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104: Feeling of Home

da every day, in Dhaka, Bangladesh (ideas.TED.com)
Don’t ask where I’m from, ask where I’m a local (TED.com)
What makes a city feel like home? (ideas.TED.com)


Full episode text

The complex, multi-layered concept of “home” may have the denotation of the place where you live, but even that very sterile definition gets complex as soon as you start considering what “living” somewhere really means. And there’s a proliferation of advice on how to make a house or apartment or dorm room feel more like home.

So what is that feeling? That indefinable secret sauce that seemingly magically translates and transforms a space into a home?

The TED talks Ideas blog addresses this very question of what makes a city “home” from the perspective of a number of people. Chris Downey, an architect who lost his sight and now works as a consultant, discusses how his experience of “home” changed entirely when, after losing both his sight and sense of smell, he had to re-map the entire city entirely by auditory experience and physical feeling – and tree branches hanging over the sidewalk. “Home” suddenly became a place where he was completely unfamiliar.

In another presentation, Taiye Selasi discusses how where someone is “from” can be very different from where you are “local”. She suggests a three-pronged test to determine what locality someone might claim. First, rituals – the rituals someone carries out daily, from morning coffee to removing shoes before going into a home, informs where someone feels at home. After all, there’s nothing like the sights, sounds, smells, or tastes you’re familiar with – wherever you may find them.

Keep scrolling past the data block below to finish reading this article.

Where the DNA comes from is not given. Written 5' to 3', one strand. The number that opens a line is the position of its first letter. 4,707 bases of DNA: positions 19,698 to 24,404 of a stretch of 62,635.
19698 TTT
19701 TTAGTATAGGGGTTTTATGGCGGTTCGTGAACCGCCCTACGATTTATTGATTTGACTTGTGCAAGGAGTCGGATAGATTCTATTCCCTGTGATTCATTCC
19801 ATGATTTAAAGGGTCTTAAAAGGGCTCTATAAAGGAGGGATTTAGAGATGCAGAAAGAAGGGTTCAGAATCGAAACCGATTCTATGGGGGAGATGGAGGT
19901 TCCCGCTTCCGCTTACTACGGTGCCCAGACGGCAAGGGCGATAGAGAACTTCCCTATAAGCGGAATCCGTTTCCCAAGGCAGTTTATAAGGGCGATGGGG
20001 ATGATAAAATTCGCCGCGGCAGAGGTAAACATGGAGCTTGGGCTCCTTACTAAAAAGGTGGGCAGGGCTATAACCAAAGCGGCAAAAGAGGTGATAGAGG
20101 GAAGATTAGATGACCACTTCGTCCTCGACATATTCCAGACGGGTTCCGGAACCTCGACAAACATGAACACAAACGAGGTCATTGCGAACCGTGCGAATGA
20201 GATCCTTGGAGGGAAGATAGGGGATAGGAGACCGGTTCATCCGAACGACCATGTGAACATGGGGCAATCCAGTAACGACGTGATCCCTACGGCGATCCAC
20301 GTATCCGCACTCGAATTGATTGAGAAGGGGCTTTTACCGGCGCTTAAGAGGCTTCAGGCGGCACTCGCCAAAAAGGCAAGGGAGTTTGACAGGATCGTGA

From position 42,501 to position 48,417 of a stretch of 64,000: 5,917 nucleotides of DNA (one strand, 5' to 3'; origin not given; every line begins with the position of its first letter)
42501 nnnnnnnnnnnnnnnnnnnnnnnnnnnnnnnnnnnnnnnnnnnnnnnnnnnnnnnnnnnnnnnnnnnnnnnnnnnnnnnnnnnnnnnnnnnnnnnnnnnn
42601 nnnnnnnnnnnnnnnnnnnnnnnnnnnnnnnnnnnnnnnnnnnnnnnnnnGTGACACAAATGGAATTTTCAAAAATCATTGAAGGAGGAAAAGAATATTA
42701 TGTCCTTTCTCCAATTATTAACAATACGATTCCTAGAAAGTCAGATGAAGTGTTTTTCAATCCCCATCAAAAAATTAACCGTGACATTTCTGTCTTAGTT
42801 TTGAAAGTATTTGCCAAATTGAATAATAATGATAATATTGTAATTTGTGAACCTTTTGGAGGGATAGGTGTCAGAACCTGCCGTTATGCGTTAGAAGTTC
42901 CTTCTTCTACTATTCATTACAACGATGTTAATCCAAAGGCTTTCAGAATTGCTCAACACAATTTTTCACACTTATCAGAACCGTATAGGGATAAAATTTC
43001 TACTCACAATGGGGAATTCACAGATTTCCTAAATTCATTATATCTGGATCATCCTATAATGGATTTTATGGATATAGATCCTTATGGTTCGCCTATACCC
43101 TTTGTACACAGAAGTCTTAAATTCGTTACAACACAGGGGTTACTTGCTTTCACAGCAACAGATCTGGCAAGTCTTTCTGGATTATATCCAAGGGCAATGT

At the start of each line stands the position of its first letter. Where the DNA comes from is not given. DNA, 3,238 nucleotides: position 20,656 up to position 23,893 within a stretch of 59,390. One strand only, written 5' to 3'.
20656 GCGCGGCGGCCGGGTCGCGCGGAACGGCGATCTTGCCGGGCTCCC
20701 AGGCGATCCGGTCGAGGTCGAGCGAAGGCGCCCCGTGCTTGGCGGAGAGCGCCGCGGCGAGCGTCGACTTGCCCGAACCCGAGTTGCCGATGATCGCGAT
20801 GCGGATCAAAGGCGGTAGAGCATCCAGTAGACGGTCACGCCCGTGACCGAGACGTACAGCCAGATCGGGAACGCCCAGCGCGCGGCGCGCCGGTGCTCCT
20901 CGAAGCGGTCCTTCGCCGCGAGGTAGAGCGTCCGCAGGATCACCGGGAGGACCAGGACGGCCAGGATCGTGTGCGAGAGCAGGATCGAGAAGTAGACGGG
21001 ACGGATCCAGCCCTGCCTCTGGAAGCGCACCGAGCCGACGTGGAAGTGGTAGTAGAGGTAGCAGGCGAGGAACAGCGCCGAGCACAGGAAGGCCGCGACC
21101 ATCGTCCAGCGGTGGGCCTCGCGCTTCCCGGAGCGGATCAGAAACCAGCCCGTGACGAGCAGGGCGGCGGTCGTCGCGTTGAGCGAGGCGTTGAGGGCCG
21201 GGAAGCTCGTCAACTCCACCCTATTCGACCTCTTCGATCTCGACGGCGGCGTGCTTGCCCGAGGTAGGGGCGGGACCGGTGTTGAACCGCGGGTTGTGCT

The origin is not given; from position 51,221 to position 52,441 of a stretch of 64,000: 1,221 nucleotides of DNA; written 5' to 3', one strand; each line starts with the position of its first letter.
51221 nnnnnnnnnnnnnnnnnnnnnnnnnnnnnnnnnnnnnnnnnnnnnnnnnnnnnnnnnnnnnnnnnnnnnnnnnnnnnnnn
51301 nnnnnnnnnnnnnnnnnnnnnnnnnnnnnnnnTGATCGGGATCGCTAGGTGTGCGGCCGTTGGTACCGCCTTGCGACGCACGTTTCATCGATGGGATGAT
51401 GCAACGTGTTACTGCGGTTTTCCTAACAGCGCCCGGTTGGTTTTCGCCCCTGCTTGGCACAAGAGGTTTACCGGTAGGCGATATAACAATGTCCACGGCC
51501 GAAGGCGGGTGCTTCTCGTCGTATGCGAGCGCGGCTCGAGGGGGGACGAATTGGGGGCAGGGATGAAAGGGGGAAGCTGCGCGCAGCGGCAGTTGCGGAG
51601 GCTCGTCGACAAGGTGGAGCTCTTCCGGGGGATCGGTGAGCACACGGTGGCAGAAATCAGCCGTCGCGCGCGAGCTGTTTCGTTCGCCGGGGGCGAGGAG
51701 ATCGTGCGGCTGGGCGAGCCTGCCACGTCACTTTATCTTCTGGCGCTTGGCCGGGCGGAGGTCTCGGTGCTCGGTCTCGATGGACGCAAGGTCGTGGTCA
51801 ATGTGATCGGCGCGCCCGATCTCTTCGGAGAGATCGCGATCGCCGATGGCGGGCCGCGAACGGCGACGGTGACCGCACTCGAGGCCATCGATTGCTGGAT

Second, she suggests relationships. The relationships you form and maintain are not necessarily tied to a locality, but they do determine a big part of the places you wish to claim and are comfortable in.

And third – restrictions. If you cannot legally nor comfortably live in a place, claiming it as home is problematic. If you are gay, then claiming a place that you could be stoned to death for your identity as home could be far from safe.

After all, home is a part of our identity. And as Selasi quoted Colum McCann, “All experience is local. All identity is experience,” So where do you experience “home”?